Pencil from the past writes its own history
Seventy five years later, it’s still sharp enough to take an order.
The yellow pencil from Beaumont Hardware & Lumber is a throwback to the days when everyone met at the hardware store.
Tradesmen sat on old nail barrels smoking cigarettes and sipping coffee from mugs. Youngsters put nickels in a big red machine and waited for cold Cokes to come tumbling down. Women dressed up in their finery strolled about the store to see the latest in dishes.
During the 1930s and 1940s, hardware stores were filled with small-town charm and friendly, helpful clerks—many with a handy pencil tucked behind their ear.
Serving customers with flair
In those days, homespun, tongue-in-cheek advertisements in the local paper kept customers flocking to Beaumont Hardware and made household names out of employees like the late Don McLaughlin. In a career that spanned decades, the former Beaumont city councilman would wait on customers and then go to their homes and businesses to install linoleum, repair Formica table tops, and spruce up wood floors.
Here’s an excerpt from an early humorous advertisement written by Myrl Beck Sr., co-founder of Beaumont Hardware. A snippet at the end jokes about sales at the store.
“Don (that’s Don McLaughlin, you know…) was complaining the other day because he was so swamped. Said he never got to loaf like the rest of us do and couldn’t we do something about it.
“So we decided to do something for Don and the only thing we know to do is to write an ad about him—that ought to do the trick. It works swell on everything else we have down here. If we have something we’re especially fond of and don’t want to sell, we just put a special price on it and invite all you good people to come down and buy it—and it’s ours for life!”
In about 1930, the Bebee and Beck families opened up venerable Beaumont Hardware, one of many early and beloved hometown businesses.
“Everyone showed up at the hardware store, it was a great place to be,” said Bill Bebee, whose father Earl was a co-founder. “In those days, nobody was in a hurry.”
For more than 50 years and at two different locations, Beaumont Hardware lived up to the wording imprinted in black lettering on the old pencil: “The Builders Supply House.”
Many remember the hardware store’s big, brass cash register with mechanical keys and “store accounts” that allowed customers to sign for merchandise and pay at the end of the month. Some fondly recall how the lumber foreman at Beaumont Hardware had a school named for him. The former Andy Chavez Elementary School is now a maintenance operations and child nutrition center for the Beaumont Unified School District.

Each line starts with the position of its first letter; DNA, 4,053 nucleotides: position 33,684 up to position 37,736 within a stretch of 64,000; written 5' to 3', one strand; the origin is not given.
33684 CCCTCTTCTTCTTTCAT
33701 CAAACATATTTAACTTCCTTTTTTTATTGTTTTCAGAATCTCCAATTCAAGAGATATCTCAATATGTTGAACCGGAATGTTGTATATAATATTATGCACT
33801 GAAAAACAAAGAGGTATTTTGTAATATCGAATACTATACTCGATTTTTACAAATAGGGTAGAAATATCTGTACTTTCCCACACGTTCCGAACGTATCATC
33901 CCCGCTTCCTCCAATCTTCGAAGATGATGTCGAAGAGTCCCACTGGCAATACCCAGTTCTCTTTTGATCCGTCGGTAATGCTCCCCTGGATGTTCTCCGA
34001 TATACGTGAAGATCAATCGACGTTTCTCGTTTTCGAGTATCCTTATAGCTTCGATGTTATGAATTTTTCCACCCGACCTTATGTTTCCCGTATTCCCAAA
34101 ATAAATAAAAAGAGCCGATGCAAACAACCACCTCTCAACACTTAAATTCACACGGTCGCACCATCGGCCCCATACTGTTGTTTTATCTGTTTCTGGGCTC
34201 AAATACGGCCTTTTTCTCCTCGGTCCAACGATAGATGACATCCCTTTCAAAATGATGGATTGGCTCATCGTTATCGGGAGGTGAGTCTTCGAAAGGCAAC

A trip back in time
In your mind’s eye, a slight twisting of the pencil between your fingers is almost like turning back the hands of time in Beaumont. The clues are right there for all to see. The phone number? It’s only four digits: “3372.”
For baby boomers growing up in Beaumont, a “four-digit” phone number seems very quaint. Some remember the days of telephone prefixes and how dialing “Vi 5” followed by four numbers could reach anyone in Beaumont.
The next clue is the hardware store’s simple address: “5th & Grace Sts.”
The address evokes memories of a seminal moment in the history of our hometown’s transportation: the coming of the freeway.
In the late 1950s, Beaumont’s old downtown area along Fifth Street was razed to clear the way for Interstate 10. Beaumont Hardware and many businesses were bought out and relocated before the freeway came through in 1961. The hardware store moved to Sixth Street and Michigan Avenue and continued to serve customers there until its sale in the 1980s.
In today’s digital age, with our master-planned communities and 24-7 lifestyle, the humble pencil from Beaumont Hardware links us to our past. We think of bygone stores like Mobley’s Department Store, Gray’s Ice Cream and Conley’s five and dime. And while many things may have changed, it reminds us that our history endures and is being rediscovered anew by succeeding generations. The solid pencil with its sharp tip could easily write the next chapter in our city’s great history.
(The Beaumont Blogger would like to thank the San Gorgonio Pass Historical Society for preserving this reminder of our heritage during this centennial year.)